Note: In searching for a solution to this problem I faced, I realize that there may be several reasons you hit a 403 when you are trying to debug an Azure solution using the local development environment. So, your mileage may definitely vary. Also, note that I don’t work on any of the teams developing the great technologies at play here, so there may be easier and more foolproof ways of diagnosing the issues causing this.
I was playing around with an Azure solution consisting of a Web Role serving up some REST endpoints and a Worker Role for background processing. Seemingly without reason, I would all of a sudden get a HTTP error 403 when the browser starts up and tries to navigate to the site. I also got a 404 when I ignored the 403 and tried to invoke one of the exposed endpoints by my Web Role. Several searches online didn’t seem to produce anything usable.
After trying out various things for a couple of hours, I decided to go about this in a more methodical manner. Ignoring for now the 404, thinking it could be a consequence of the 403, I decided to try to understand how the 403 came about. Looking at the site in question, I did see that the web.config had an entry allowing directory browsing. So, here was the first hint: If directory browsing is allowed, why was I getting an Access Denied when debugging the solution? Also, could the root cause of the 403 also be the root cause of the 404 returned when trying to invoke the endpoint?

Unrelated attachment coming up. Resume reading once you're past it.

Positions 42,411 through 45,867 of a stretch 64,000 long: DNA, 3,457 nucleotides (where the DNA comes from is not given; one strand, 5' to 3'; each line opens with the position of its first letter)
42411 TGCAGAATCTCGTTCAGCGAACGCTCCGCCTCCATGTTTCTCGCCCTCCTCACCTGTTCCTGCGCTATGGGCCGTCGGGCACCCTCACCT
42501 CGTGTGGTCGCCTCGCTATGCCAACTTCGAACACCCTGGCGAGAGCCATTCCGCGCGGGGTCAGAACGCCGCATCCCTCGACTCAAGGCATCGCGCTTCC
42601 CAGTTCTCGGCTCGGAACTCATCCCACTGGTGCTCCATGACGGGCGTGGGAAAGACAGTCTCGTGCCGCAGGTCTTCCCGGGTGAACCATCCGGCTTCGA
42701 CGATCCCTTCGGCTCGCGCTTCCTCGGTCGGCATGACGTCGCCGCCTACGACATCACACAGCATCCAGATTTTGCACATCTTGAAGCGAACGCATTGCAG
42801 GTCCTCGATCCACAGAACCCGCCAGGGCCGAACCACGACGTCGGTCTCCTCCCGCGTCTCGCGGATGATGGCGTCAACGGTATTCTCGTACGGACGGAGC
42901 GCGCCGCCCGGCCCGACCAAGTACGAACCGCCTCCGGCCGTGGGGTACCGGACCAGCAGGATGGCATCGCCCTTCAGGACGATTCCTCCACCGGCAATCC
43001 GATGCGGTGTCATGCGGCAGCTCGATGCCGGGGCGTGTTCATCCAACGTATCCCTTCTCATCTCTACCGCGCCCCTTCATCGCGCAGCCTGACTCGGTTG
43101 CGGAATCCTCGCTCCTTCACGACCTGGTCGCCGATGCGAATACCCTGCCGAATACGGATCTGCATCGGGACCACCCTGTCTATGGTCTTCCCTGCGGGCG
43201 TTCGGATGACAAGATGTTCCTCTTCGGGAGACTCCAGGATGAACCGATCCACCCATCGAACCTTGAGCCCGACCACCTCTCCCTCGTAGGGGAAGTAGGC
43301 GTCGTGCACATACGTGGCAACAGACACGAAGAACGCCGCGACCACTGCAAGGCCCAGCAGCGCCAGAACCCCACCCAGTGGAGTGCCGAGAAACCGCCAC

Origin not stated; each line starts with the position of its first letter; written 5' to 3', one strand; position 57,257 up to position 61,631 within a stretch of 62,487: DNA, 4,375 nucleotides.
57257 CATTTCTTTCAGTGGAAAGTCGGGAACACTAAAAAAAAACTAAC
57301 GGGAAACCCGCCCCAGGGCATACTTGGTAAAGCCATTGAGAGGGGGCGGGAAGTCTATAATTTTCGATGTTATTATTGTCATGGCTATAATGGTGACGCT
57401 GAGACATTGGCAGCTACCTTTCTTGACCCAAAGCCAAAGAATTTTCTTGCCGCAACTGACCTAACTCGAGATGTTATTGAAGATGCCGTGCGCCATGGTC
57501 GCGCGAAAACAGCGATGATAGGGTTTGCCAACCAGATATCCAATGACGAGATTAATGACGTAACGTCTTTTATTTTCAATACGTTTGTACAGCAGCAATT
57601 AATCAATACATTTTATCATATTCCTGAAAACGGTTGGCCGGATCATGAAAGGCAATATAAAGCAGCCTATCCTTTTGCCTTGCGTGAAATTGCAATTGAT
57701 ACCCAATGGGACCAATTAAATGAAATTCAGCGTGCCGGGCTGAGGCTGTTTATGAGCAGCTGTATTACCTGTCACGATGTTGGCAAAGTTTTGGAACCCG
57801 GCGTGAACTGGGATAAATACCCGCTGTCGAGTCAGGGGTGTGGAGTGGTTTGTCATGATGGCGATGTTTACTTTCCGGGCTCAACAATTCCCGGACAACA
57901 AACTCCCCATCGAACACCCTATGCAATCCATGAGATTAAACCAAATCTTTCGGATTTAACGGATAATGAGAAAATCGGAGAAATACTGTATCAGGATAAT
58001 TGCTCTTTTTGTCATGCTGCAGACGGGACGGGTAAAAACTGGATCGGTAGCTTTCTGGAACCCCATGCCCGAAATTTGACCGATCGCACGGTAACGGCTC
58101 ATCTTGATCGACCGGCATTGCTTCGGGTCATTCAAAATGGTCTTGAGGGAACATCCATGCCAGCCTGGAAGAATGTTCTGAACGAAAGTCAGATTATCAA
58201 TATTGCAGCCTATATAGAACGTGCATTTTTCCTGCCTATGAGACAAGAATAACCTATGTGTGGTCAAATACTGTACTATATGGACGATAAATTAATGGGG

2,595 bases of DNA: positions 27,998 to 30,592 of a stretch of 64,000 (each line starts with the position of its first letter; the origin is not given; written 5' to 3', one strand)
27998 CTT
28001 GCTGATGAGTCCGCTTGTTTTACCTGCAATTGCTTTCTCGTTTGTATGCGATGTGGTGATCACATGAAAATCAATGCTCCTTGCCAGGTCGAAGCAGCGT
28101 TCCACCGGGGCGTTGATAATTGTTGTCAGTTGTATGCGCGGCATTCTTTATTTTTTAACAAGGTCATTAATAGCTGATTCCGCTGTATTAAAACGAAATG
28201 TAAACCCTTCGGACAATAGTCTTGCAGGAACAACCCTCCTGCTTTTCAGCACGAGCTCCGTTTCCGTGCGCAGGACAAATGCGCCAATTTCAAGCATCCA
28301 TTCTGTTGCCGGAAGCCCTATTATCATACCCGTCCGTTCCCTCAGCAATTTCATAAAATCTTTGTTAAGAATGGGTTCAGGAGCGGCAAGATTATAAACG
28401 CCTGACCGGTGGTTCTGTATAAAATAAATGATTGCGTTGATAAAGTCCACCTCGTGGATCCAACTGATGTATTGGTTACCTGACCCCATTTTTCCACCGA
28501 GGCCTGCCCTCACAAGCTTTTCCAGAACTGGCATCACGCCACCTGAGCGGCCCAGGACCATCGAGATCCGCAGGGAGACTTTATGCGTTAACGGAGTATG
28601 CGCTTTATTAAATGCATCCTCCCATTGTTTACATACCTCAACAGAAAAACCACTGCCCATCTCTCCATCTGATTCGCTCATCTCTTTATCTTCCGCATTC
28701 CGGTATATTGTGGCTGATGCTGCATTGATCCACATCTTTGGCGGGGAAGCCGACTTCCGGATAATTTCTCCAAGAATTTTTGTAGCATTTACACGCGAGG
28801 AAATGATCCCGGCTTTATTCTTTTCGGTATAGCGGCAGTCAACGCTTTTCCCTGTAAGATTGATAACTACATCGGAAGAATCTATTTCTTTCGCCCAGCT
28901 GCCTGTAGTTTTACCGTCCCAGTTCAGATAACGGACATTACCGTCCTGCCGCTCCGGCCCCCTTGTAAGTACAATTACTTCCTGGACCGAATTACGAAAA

It turns out the answer is yes. What I had inadvertently done was to move the web.config into a different folder in my Visual Studio solution. I didn’t even consider that this would also physically move the file on the file system. Obviously, if the file is moved into a different folder (which I did actually notice, but I was too deep in the mud at that point, so I discarded that) IIS will not find it when mapping the request to the file system, and the site will not be configured correctly. So, when I moved the web.config file back to the original location in Visual Studio, things started working flawlessly again.
Morale: Think about what error message is plainly visible. If you are getting an Access Denied (403), there is a good chance that your site has been misconfigured for some simple reason. I hope this post helps others who find themselves in a similar situation.